In Bhakti Yoga the idea is to find a thing (an object, person, deity, guru, concept) that you feel infinite love towards, and to focus your love and devotion on that thing for every waking moment. Every thought, word, and action reminds the yogi of the object of his devotion. For example, you may be a follower of Krishna (although you don’t have to be a follower of anyone, Krishna is just an example). You focus your mind on Krishna no matter what you are doing. If you’re singing a song, you imagine you’re singing to krishna. You imagine that the song is Krishna. If you’re eating, you imagine that the food is Krishna. As you breathe, you imagine billions of particles (at the centre of each is krishna) flowing in and out of your lungs.

When the Bhakta feels intense love and devotion towards his chosen object, and he thinks of that object every moment of the day, he becomes infused with the emotions he feels towards it. His mind becomes focused and one pointed until it merges with the object of his attention. Bhakti is indeed a fast-track path to achieving yoga, if you’re so inclined.

Have a look at this previous post on meditation see just how this works.

Adding more Bhakti yogins to the world can only make everyone’s life better 🙂

To finish the title of the post. Put a little love in your heart, and the world will be a better place…. http://www.youtube.com/watch?v=Lh1-ObRCsps 😉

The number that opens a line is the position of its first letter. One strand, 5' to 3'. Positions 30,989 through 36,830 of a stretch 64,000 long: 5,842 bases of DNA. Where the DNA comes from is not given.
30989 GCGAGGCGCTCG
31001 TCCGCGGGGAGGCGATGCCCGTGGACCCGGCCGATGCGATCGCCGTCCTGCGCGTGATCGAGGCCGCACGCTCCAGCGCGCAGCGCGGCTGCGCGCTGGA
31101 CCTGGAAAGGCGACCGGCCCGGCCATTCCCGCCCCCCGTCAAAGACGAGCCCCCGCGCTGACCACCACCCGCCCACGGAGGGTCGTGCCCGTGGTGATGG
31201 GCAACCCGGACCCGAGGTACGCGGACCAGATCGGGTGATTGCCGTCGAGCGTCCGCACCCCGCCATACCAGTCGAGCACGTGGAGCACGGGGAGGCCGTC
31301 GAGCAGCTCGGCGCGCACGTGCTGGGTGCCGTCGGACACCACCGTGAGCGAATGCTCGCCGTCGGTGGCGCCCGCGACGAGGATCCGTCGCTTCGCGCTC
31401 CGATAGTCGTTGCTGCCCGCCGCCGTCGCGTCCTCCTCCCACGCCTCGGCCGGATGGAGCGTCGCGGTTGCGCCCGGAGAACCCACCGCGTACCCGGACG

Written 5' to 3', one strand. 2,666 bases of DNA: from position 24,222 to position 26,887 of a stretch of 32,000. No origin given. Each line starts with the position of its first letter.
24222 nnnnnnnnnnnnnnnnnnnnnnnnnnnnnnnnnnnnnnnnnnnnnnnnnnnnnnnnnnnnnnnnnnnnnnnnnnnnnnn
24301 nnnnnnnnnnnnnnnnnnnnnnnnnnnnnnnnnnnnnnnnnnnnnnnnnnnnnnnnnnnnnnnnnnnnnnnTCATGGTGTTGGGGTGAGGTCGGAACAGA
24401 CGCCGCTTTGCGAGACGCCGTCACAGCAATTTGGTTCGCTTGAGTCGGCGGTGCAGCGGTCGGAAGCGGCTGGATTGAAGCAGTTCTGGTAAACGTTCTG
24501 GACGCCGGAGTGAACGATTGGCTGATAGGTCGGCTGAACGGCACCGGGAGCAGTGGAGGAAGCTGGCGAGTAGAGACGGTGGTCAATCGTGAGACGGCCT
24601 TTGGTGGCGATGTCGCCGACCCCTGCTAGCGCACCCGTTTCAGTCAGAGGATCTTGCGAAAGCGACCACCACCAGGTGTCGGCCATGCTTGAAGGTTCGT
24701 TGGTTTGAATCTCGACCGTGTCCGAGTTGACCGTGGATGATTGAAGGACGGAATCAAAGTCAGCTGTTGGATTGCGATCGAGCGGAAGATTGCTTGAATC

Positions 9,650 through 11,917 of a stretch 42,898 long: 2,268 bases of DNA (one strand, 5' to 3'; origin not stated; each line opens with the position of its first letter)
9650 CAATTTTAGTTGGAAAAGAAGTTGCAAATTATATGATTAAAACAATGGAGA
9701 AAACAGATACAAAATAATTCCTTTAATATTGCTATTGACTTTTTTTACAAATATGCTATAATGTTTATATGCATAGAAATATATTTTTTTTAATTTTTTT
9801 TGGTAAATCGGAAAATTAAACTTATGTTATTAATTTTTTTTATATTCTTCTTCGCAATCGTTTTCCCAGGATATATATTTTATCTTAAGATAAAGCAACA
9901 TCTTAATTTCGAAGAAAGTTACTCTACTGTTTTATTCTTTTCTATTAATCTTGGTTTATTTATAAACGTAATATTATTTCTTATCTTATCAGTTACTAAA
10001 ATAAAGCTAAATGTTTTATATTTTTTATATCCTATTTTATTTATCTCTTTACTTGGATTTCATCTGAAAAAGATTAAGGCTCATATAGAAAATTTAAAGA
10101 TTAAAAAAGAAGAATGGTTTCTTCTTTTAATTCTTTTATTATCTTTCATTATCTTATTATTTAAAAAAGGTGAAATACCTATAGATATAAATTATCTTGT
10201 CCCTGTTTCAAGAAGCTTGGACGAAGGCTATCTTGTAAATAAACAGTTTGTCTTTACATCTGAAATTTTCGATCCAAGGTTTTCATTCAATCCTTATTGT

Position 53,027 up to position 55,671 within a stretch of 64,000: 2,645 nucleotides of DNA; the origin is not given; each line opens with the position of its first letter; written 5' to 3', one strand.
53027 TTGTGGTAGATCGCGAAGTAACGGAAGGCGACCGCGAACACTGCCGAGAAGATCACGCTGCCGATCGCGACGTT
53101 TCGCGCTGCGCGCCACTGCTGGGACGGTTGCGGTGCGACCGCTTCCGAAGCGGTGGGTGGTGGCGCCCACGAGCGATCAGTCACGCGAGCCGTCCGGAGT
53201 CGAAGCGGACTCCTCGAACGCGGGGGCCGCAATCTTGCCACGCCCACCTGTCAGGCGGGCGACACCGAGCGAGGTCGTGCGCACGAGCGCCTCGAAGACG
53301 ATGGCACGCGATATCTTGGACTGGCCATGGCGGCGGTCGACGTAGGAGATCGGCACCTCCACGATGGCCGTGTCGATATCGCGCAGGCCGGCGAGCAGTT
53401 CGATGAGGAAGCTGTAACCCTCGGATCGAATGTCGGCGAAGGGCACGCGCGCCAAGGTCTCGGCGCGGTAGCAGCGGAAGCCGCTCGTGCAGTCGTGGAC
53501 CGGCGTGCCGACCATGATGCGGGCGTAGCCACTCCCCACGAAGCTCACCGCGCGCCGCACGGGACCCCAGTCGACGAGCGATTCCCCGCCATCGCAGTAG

canoe

Who ever came up with these lyrics was an enlightened genius, capturing some deep insights and incorporating them into a kids nursery rhyme. What a great idea. I loved this rhyme as a child. Looking at it now, it’s a bit like a mantra for a good life 😉

Row, row, row your boat (your body is your boat),
Gently down the stream (life is the stream).
Merrily, merrily, merrily, merrily, (be cheerful)
Life is but a dream. (because it’s all just a dream)

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More concept art. This illustrates how changing our breath rhythm influences the nervous system, and subsequently the mind. In essence, fast breathing creates stress and agitation of the mind, whereas slow breathing creates a calm and content mind.

Useful to know in a modern world filled with manufactured stress and fear.

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Here’s some concept art I’m working on for my book project ‘The Smiling Masters’ to show how holding one thought in the mind generates a steady emotional state.

Here’s how it works